While many see the Lightning Network as the main hope for bitcoin's scaling issues, it's unclear whether many developers are actually working to make that a reality.
According to Lightning Labs CEO Elizabeth Stark, there may be as few as 10 total full-time developers focused on implementations of the technology, something that's kept the network from launching sooner.
Although the prize hasn't been named yet, the contest looks to entice engineers, students and professors to measure the security and privacy of the network and "collect attack models" that bad actors could use to disrupt payments going over the Lightning Network, a technology which is heralded as a way to scale bitcoin and potentially reduce fees.
This extra boost in scrutiny comes at a time when users and developers are anxious for Lightning to launch for real.
While Lightning Network developers recommend only using the technology on the testnet with dummy coins, a handful of eager users and developers have begun playing around with the technology with real bitcoin. Some of these intrepid testers have even lost a little money in the process. A few companies, such as VPN provider TorGuard, already accept Lightning Network payments.
The competition is inspired by past successful contests to improve the cryptography standards commonly used across the internet to secure data, such as AES and SHA-3, said Bsafe.network co-founder and Georgetown University research professor Shin'ichiro Matsuo.
And, he continued, Bsafe's global test network maintained by the universities will act as a neutral research body to analyze submissions for battle-testing Lightning Network.
Matsuo told CoinDesk:
Submissions for the contest, which is open to anyone, are due in March. Once all the proposals are in, the universities will test all of them on Bsafe's global test network, culminating in a conference in August where winners will be announced.
Figuring it out
Matsuo said he also hopes the submissions will shine a light on the security and privacy of the technology and how it will interact with the cryptocurrency's "layer one."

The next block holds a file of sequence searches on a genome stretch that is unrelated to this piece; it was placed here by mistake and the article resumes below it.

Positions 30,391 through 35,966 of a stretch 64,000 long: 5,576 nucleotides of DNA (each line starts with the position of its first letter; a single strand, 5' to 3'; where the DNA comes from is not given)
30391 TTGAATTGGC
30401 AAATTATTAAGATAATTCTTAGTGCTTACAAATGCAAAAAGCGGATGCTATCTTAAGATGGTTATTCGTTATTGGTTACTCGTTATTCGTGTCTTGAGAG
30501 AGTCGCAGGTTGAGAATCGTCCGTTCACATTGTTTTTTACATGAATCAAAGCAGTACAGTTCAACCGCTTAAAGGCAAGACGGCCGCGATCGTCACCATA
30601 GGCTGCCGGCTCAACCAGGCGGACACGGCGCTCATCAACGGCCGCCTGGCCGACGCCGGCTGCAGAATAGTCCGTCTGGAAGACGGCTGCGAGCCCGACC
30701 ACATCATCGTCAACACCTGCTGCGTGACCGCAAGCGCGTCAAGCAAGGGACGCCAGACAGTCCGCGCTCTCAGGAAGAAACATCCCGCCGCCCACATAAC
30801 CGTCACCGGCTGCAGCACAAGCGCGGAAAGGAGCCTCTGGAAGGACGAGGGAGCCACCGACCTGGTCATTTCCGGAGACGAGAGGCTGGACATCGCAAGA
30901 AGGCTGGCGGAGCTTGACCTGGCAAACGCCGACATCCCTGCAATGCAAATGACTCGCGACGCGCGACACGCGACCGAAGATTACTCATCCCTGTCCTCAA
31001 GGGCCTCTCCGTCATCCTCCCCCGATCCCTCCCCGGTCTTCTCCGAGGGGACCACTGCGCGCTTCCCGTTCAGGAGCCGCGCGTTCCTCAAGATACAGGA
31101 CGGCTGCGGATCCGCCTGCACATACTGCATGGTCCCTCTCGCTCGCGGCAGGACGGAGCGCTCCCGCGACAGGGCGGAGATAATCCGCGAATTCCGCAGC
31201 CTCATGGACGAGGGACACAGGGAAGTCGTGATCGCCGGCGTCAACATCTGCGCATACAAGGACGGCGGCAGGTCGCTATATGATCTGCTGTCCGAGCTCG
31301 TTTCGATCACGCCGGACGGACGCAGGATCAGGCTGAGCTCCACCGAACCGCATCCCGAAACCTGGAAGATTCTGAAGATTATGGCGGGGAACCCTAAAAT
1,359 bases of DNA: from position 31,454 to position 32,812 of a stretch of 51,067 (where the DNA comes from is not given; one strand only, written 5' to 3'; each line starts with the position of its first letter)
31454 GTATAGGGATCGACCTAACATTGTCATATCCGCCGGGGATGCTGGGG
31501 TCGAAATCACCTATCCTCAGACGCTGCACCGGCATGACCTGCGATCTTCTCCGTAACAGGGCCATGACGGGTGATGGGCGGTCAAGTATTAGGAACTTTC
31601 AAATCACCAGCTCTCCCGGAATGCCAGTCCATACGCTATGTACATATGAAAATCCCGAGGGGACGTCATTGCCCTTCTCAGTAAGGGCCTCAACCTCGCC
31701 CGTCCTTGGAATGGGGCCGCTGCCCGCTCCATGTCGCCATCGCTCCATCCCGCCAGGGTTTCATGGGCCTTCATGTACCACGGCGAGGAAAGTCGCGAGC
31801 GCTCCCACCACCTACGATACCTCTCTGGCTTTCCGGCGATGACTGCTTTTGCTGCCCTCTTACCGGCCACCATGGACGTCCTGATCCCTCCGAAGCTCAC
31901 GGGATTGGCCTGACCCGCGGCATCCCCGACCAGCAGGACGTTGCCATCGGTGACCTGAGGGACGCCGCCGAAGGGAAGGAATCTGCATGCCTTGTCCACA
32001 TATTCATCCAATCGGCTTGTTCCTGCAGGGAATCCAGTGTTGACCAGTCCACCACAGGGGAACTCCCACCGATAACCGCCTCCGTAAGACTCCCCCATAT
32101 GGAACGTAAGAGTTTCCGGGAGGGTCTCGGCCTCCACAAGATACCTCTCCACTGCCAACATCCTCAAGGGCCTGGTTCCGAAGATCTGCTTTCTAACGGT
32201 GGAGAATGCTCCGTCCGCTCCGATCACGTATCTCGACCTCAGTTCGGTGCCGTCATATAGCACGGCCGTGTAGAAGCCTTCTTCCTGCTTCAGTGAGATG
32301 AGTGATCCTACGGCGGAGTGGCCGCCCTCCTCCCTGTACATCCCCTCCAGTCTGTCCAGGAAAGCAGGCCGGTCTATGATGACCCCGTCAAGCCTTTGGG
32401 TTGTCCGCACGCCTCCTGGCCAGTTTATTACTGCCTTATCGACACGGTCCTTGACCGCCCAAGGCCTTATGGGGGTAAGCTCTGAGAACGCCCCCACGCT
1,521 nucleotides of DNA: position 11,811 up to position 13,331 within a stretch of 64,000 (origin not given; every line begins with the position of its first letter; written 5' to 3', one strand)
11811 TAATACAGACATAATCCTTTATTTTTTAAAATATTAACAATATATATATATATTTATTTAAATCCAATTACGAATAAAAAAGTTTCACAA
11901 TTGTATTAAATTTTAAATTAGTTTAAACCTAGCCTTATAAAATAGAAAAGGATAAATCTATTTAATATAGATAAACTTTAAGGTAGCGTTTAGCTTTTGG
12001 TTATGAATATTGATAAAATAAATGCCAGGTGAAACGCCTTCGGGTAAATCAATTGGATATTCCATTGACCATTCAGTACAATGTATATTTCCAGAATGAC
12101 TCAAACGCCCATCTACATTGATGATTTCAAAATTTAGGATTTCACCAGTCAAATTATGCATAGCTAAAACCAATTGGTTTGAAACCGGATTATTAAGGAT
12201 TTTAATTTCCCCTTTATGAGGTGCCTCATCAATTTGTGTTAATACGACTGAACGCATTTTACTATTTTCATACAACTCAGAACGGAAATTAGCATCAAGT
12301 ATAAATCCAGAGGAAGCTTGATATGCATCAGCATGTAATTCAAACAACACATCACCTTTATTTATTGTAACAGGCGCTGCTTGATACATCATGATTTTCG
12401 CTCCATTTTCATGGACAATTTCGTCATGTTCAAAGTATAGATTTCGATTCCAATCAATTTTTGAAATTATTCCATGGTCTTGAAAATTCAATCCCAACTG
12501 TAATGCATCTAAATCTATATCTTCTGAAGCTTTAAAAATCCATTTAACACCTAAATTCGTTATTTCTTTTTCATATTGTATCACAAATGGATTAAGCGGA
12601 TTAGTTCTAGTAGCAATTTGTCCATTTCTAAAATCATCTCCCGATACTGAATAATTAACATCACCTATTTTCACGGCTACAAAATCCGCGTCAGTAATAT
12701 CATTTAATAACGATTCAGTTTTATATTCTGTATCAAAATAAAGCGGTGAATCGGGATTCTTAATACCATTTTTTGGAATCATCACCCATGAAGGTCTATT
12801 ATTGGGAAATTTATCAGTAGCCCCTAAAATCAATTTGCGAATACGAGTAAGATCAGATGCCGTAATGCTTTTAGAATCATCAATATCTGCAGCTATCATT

Because no one can really know how the technology will be used or exploited at scale, this contest could help. By asking for proposals from all over the world, which will be analyzed by academics from a number of different countries and fields, Matsuo believes the competitive atmosphere will help to shed light on what the precise trade-offs are.
"Layer-two technologies such as the Lightning Network are needed to enhance the scalability of payments over the bitcoin blockchain, but they might change the trust model, meaning Lightning Network might not be wholly decentralized," he told CoinDesk.
Because of this, the technology has its fair share of critics, the strongest of whom contend it won't be decentralized in practice.
The contest, then, is an effort to glean insights about the Lightning Network's strengths and weaknesses.
And after the submissions are judged and awarded, the Bsafe.network plans to "disclose all of the evaluations" and open-source all the code so the bitcoin community can pick through it and learn from the results.
But beyond improving the Lightning Network, Matsuo hopes Bsafe.network will have another broader impact on the bitcoin and blockchain industry.
Matsuo wants this contest to be only the first of many and wants to grow the network of universities that are part of the group, in an effort to make its reach even more diverse.
"With 26 universities and growing, doing this type of open competition gives us a neutral result to compare that kind of technology," he said.
And if the group can convince the wider community of its neutrality, Matsuo hopes those engaged in fiery arguments – such as the block-size debate – in the community can turn to Bsafe for guidance based on tests. In his mind, the vitriol that many times comes from the debates is exacerbated by "communication issues" that a Bsafe.network could steer more productively by providing technical analysis.
Knight helmet image via Shutterstock
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